Photo of Martin Luther King, Jr., by Michael Ochs Archives
Martin Luther King, Jr., Day is an opportunity for some people to sleep in, and for others to get up and go serve others.
I’ve always liked that idea of this important holiday as a day of service, and I can think of no more beautiful way to recognize someone than to give and serve in his name.
Plenty of photos exist to show King’s personal service and sacrifice, including his ultimate sacrifice. But I think one of the most enduring gifts he gave was that of his words. Linking arms and marching represents just one side of this national hero. It is good to remember that some of his hardest effort happened while he was immersed in books, engaged in thought and meditation, and with a pen in his hand.
King was a visionary. He could make such a lasting contribution to the world’s understanding because he was equipped with such a profound intellect, and he put in the effort to supplement and improve it with study and contemplation.
We know he absorbed every word of Ghandi, and that he quoted him throughout his life. And Henry David Thoreau was another important figure in his study. It goes without saying that this Baptist minister was influenced by the philosophy of Jesus, and by his examples and his thinking, as recorded in the Gospels.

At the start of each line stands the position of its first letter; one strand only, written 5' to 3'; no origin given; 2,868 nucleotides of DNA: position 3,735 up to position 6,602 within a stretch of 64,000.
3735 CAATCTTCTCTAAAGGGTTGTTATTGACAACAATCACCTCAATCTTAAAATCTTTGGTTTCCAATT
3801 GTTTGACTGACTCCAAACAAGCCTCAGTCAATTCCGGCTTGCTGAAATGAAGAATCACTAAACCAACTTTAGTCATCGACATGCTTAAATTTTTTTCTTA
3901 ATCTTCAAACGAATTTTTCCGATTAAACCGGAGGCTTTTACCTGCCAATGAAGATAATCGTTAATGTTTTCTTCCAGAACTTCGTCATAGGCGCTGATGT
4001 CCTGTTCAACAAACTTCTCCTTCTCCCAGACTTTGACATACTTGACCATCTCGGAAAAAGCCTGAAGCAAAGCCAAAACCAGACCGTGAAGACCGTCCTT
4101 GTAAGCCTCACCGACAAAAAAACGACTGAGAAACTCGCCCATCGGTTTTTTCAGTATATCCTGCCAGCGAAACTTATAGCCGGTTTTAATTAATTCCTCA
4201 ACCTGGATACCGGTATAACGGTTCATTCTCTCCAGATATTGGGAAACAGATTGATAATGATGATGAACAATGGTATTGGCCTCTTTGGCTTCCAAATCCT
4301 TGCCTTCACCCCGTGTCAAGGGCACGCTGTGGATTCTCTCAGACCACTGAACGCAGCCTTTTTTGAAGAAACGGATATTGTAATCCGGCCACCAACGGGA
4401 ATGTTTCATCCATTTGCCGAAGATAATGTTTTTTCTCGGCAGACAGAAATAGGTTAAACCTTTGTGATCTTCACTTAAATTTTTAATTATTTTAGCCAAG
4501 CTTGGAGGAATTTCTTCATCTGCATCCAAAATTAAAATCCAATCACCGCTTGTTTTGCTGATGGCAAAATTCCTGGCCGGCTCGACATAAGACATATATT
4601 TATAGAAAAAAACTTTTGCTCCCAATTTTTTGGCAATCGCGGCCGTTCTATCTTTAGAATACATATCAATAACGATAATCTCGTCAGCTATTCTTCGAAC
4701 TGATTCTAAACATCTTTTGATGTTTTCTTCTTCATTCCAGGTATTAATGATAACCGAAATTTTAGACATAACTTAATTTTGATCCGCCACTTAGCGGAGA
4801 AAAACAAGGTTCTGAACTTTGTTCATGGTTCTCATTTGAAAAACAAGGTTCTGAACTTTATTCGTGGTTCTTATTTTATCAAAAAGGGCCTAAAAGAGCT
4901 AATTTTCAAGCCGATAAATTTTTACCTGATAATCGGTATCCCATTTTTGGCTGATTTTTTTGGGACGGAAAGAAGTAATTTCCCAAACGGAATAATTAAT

He was inspired by Plato, Rousseau, Augustine, and Thomas Aquinas, and he also loved literature, including Thomas Carlyle, Ralph Waldo Emerson, Leo Tolstoy, and so many others. The insights he gained through poetry and fiction informed his philosophy and even his rhetorical style.
As a nation, we face a number of challenges. It is good to remember that one of the most important ways we can serve is to rededicate ourselves to learning and understanding. It’s no longer acceptable—and in fact it never was—to brush off difficult concepts about science, economics, government, or the social contract because they’re too far beyond our comprehension.
To make positive change in the world, in the manner but doubtlessly not the measure that King did, we will need to be vigilant. We will need to ask the right questions, and we will have to dedicate ourselves to deep study, and to communicating what we learn.
I can’t think of any revolution that didn’t start with language. We can think of those Gospels, or of Martin Luther’s 95 Theses, or of our Declaration of Independence—“declaration” signifying words. Every great change requires action, yes, but it is rooted in language and thought.
It is heartening to know that everywhere in this country, dedicated people are feeding the hungry and helping those who are desperately in need, all in the name of our great exemplar, the Rev. Dr. Martin Luther King, Jr. And I hope some are recommitting themselves to reading, and to contemplation of things read.
Montford, Christina. "8 Books That Inspired Dr. Martin Luther King, Jr." Atlanta Black Star,
Raab, Nathan. "10 People Who Inspired Martin Luther King (And He Hoped Would Inspire Us)." Forbes,